Feb 13, 2012

Even more rope to shoot yourself in the foot

The title of this book describes what I consider to be the main problem with both C++ and C: the languages give you so much flexibility that, unless you're willing and able to discipline yourself, you can end up with a large body of unmaintainable gobblygook masquerading as a computer program. You can do virtually anything with these languages, even when you don't want to.
Allen I. Holub

C++11 is already here. I'm not going to make another overview of all the good new things in it. Actually, I don't know much about those good new things. What I'm going to make - is an overview of why these good new things don't matter much (and why I am not too ashamed of not knowing much about them). There are few reasons.

Feb 10, 2012

Write-only code

There are lots of modern and mature languages stating the speed of coding as one of major language advantages:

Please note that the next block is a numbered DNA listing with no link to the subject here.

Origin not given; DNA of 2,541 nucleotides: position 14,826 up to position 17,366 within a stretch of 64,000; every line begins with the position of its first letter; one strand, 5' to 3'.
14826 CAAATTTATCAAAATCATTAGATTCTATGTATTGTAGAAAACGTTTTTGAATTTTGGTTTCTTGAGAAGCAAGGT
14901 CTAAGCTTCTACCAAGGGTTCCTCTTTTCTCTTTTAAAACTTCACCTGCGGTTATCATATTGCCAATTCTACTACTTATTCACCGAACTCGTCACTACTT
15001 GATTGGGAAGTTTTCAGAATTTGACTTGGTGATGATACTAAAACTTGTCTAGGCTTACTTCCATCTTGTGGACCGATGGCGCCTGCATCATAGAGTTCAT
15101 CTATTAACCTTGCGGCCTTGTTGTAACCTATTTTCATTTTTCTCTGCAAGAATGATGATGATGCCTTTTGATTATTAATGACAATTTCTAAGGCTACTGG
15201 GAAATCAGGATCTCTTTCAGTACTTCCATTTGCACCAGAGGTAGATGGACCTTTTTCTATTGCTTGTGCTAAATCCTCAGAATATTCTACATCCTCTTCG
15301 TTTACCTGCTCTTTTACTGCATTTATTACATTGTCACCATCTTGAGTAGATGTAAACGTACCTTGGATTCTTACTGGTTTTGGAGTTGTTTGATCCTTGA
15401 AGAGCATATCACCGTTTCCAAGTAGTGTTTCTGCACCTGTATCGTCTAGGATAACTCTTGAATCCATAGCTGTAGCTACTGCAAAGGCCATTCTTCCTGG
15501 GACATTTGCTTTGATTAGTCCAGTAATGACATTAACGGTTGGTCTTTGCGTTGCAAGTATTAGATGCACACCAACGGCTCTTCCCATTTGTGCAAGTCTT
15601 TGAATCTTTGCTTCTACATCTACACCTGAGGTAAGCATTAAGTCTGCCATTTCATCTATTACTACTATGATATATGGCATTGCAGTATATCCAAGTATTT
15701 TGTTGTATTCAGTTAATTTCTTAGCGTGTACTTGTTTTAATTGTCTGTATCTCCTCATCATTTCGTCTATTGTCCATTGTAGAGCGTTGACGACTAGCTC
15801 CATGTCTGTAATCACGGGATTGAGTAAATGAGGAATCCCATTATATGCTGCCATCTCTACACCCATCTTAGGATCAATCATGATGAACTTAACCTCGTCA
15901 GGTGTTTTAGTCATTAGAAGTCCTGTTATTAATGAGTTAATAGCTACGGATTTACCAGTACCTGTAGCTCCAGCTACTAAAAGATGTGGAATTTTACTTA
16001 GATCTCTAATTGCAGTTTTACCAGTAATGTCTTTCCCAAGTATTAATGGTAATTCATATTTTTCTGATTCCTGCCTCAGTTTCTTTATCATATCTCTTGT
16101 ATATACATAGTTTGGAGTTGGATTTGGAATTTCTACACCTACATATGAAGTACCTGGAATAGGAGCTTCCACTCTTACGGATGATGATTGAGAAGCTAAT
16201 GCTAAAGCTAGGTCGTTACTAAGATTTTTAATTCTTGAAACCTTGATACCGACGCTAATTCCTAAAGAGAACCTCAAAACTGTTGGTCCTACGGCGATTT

Python lets you write the code you need, quickly. 
Perl -- Because life's too short to code without punctuation.

Phrases like this always puzzle me. While it sounds nice to be able to write code quickly, what's about reading it? I mean, the code you write is not only for a compiler to read. The code is to be read by humans. By you! And by those unfortunates, who will have to support your code after you leave the building. These poor guys will be glad to know that the fancy language allowed you to write that shit of a code by 15 minutes faster. This warm thought would be with them all that hours they would spend sticking eyes into cryptic lines, trying to fix that little mistake you did 6 months ago..